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Effects of Piston Bowl Geometry on Mixture Development and Late-Injection Low-Temperature Combustion in a Heavy-Duty Diesel Engine
ISSN: 1946-3936, e-ISSN: 1946-3944
Published April 14, 2008 by SAE International in United States
Citation: Genzale, C., Reitz, R., and Musculus, M., "Effects of Piston Bowl Geometry on Mixture Development and Late-Injection Low-Temperature Combustion in a Heavy-Duty Diesel Engine," SAE Int. J. Engines 1(1):913-937, 2009, https://doi.org/10.4271/2008-01-1330.
Low-temperature combustion (LTC) strategies for diesel engines are of increasing interest because of their potential to significantly reduce particulate matter (PM) and nitrogen oxide (NOx) emissions. LTC with late fuel injection further offers the benefit of combustion phasing control because ignition is closely coupled to the fuel injection event. But with a short ignition-delay, fuel jet mixing processes must be rapid to achieve adequate premixing before ignition. In the current study, mixing and pollutant formation of late-injection LTC are studied in a single-cylinder, direct-injection, optically accessible heavy-duty diesel engine using three laser-based imaging diagnostics. Simultaneous planar laser-induced fluorescence of the hydroxyl radical (OH) and combined formaldehyde (H2CO) and polycyclic aromatic hydrocarbons (PAH) are compared with vapor-fuel concentration measurements from a non-combusting condition. Through comparative analysis of OH, H2CO, and PAH fluorescence, mixtures are identified as either fuel-lean, fuel-rich, or of intermediate stoichiometries.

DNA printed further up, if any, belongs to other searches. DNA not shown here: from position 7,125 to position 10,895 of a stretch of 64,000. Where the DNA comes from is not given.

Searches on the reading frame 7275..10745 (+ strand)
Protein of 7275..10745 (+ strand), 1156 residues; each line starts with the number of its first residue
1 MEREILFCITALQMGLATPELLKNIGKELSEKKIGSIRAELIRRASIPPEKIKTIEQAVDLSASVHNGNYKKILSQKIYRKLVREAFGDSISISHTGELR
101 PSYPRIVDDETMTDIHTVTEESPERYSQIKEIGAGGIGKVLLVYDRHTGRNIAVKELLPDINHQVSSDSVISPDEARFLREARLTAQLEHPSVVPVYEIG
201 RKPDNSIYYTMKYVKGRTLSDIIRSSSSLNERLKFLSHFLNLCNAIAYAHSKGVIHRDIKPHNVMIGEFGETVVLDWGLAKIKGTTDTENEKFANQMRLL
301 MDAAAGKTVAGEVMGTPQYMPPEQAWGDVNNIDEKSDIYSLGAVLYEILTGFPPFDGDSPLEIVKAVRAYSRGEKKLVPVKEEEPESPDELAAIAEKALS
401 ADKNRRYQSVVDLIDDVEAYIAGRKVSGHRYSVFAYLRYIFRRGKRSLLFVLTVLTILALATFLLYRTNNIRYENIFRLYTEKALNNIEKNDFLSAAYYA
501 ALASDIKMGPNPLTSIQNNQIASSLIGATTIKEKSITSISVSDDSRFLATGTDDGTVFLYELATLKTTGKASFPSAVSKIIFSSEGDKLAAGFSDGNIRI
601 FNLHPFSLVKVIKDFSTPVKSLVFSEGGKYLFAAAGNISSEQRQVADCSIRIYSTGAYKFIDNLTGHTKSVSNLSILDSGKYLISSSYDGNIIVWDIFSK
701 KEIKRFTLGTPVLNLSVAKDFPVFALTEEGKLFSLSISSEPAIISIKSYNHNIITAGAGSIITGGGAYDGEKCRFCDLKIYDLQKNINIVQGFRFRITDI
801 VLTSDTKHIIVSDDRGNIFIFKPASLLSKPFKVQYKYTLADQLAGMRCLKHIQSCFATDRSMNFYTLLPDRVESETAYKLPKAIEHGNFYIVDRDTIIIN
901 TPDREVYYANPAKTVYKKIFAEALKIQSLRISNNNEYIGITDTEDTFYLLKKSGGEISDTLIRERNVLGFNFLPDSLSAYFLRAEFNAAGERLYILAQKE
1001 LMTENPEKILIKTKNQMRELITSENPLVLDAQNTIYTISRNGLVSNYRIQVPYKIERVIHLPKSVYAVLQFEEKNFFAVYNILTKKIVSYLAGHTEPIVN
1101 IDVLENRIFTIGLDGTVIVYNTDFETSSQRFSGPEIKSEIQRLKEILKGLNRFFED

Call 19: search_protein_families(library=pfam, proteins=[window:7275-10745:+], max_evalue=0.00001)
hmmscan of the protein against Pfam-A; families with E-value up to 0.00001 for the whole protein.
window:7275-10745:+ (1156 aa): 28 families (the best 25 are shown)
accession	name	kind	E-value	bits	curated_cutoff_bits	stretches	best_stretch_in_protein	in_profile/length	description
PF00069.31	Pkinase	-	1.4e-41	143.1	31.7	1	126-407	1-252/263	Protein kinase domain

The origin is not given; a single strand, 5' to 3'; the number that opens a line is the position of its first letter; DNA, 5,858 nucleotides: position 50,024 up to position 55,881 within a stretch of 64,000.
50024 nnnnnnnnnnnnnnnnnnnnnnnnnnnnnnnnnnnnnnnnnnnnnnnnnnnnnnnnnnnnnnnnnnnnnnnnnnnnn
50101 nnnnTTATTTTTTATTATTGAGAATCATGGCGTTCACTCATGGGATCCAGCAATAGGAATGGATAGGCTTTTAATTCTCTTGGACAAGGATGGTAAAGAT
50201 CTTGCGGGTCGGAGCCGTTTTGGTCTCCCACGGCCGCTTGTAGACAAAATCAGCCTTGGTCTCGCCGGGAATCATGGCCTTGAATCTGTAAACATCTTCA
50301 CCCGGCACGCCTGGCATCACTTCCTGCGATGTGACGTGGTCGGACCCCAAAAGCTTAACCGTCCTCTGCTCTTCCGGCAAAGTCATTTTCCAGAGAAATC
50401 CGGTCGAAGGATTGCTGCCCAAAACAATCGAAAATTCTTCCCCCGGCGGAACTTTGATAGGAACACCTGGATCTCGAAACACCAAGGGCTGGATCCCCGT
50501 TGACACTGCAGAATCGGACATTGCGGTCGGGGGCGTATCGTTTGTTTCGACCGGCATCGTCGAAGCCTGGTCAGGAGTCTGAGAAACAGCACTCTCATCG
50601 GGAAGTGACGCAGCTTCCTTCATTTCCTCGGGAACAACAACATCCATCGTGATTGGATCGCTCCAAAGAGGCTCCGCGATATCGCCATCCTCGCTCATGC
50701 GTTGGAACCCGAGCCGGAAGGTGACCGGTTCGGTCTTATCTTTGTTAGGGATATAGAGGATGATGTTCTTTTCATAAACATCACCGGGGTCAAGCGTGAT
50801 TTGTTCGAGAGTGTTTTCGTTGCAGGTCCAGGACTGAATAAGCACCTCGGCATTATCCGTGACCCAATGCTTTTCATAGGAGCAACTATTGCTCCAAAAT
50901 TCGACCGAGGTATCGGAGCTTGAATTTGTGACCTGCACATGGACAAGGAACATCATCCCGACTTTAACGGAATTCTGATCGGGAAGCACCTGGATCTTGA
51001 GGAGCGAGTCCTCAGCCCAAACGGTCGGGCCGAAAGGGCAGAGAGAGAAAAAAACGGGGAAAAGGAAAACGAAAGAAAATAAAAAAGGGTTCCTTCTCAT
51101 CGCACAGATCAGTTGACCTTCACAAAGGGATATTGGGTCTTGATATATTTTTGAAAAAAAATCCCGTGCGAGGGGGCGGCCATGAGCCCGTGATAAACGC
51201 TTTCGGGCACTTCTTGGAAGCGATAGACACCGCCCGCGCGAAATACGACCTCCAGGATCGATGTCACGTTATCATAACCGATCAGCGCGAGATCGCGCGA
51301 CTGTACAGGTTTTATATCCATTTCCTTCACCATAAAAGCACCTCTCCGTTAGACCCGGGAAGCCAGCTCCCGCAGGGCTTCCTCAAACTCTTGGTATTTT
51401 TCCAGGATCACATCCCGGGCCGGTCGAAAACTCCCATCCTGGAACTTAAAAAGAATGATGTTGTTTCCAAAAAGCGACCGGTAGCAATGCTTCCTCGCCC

The impacts of combustion chamber design on incylinder mixing processes are explored by comparing three piston bowl diameters of 60%, 70% and 80% of the cylinder bore. The data show that piston-bowl diameter influences in-cylinder mixing and pollutant formation processes by altering jet-jet and jet-wall interactions. When the fuel jets impinge on the bowl wall prior to ignition, adjacent jets merge, forming fuel-rich regions where soot formation occurs. By using a larger diameter bowl, wall impingement prior to ignition is reduced and delayed, and mixtures are leaner throughout the jet. However, a greater fraction of the jet becomes too lean for complete combustion. By using a smaller diameter bowl, a strong jet-wall interaction pushes the fuel-rich jet-jet interaction regions into the center of the chamber, where mixtures are predominantly lean. This reduces net soot formation and displaces fuel-lean regions of otherwise incomplete combustion into the combusting regions near the bowl wall.